Until you've got your core processes figured out very clearly, implementing anything in your new CRM is like target practice wearing a blindfold; it probably won't work as well as you'd hoped.
3. Hammering nails with a screwdriver
There is a bit of wisdom out there that states, "When all you have is a hammer, every problem looks like a nail." The lesson being conveyed is to use the right tool for the job at hand.
Often, when switching to a new CRM, there is new functionality you can leverage. It is highly beneficial to understand these new functions. Sometimes, using a particular function properly will greatly improve a currently inefficient process.
For example, let's look at the idea of lead scoring. Lead scoring is a marketing/sales tactic that awards a certain amount of points for different actions (opting into your newsletter, downloading a lead magnet, etc.). The theory is that those with more points should be contacted first as they are the most engaged.
Does your new CRM have lead scoring? If so, learn how to properly use it. While you can probably find other ways to do it, in doing so you are effectively hammering a nail with a screwdriver.
Do your best to use the native functionality of your new CRM as it was designed. This is where the existing user community is handy. Make friends with people that are already using the CRM to which you plan to migrate. Chances are they've run into the same questions (and answers) that you have right now.
4. Not maximizing lead/customer segmentation
This notion piggybacks off the previous one. When you are using the native functionality of your new CRM as it is expected, there are often opportunities to improve your existing process.
In most cases creating better, more intentional experiences for your leads and customers is a big opportunity. One of the big dreams a CRM enables is the ability to deliberately create meaningful relationships and leave a clear digital paper trail.
When migrating over your current processes, look for opportunities to further target your messaging and actions. Do you have a newsletter opt-in? Maybe you can segment out your leads from customers upon opt-in and deliver a different welcome email depending on who they are.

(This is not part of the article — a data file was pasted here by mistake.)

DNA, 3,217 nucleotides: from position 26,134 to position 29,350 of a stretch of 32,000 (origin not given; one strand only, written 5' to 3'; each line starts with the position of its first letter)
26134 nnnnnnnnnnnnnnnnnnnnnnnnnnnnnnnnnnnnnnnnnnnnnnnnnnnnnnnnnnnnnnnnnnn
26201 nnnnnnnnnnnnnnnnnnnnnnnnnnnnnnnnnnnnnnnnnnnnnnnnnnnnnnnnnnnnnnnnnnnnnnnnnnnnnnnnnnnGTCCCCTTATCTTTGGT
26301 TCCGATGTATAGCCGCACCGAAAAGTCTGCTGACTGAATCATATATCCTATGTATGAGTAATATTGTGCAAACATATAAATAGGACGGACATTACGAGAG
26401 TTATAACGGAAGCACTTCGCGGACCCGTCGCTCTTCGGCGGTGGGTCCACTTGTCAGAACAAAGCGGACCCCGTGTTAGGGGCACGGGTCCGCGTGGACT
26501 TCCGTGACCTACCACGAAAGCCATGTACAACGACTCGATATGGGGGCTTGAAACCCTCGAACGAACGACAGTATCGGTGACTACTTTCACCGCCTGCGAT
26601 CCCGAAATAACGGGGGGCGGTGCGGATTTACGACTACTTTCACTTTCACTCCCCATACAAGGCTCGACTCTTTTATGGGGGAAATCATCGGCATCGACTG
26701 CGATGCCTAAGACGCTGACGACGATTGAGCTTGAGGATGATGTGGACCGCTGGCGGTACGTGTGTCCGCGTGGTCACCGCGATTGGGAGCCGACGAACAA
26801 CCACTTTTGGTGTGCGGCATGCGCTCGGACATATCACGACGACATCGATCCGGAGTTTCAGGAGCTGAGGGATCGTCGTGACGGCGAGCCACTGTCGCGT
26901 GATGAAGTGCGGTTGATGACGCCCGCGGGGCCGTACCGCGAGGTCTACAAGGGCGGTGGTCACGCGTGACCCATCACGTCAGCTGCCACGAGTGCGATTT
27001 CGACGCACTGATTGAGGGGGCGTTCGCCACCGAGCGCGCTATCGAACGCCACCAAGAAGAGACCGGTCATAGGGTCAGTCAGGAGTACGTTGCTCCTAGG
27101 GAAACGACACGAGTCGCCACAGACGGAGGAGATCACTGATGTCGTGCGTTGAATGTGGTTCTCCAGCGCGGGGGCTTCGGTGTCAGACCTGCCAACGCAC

If you have multiple products/services, are you tracking which specific offers a lead is qualified for or do you lump everyone into the same bucket and leave manual notes for their product interests?
Hopefully, once you've mapped out your current processes, you'll see opportunities to leverage your new CRM for powerful segmentation. After all, the more relevant and timely your messages are, the more effective they should be!
5. Dipping one toe in the water
Out of all the hiccups listed above, this is BY FAR the biggest dream killer. If you make all four of the mistakes above, you can still find success. However, if you handle all four of those and still drop the ball on this one, your failure is effectively guaranteed.
You HAVE to commit to a complete migration and daily habitual use of a new CRM.
Think of the moving analogy earlier. You don't pack up and move, but then still sleep at your old place. That doesn't work. It makes no sense.
However, when migrating to a new CRM, I can't tell you how many times I've seen people build their new processes and start to use them while still clinging on to their old system. Its such a burden and causes unnecessary stress.
Think of it this way: Imagine you have an old car that you want to replace. So you go to the dealership and buy a new car. Then, you keep your feet on the pedals of your old car and lean out the window and try to steer the new one.
You'd probably rip yourself in half or at least cause some serious injuries.
Don't do this when you migrate to a new CRM. Either commit to diving in headfirst and migrating then using the new system daily or don't even consider it.
Will it be scary? Yes.
Will there be a bumpy transition period? Maybe, but you can minimize that.
Will it be worth the effort? Absolutely!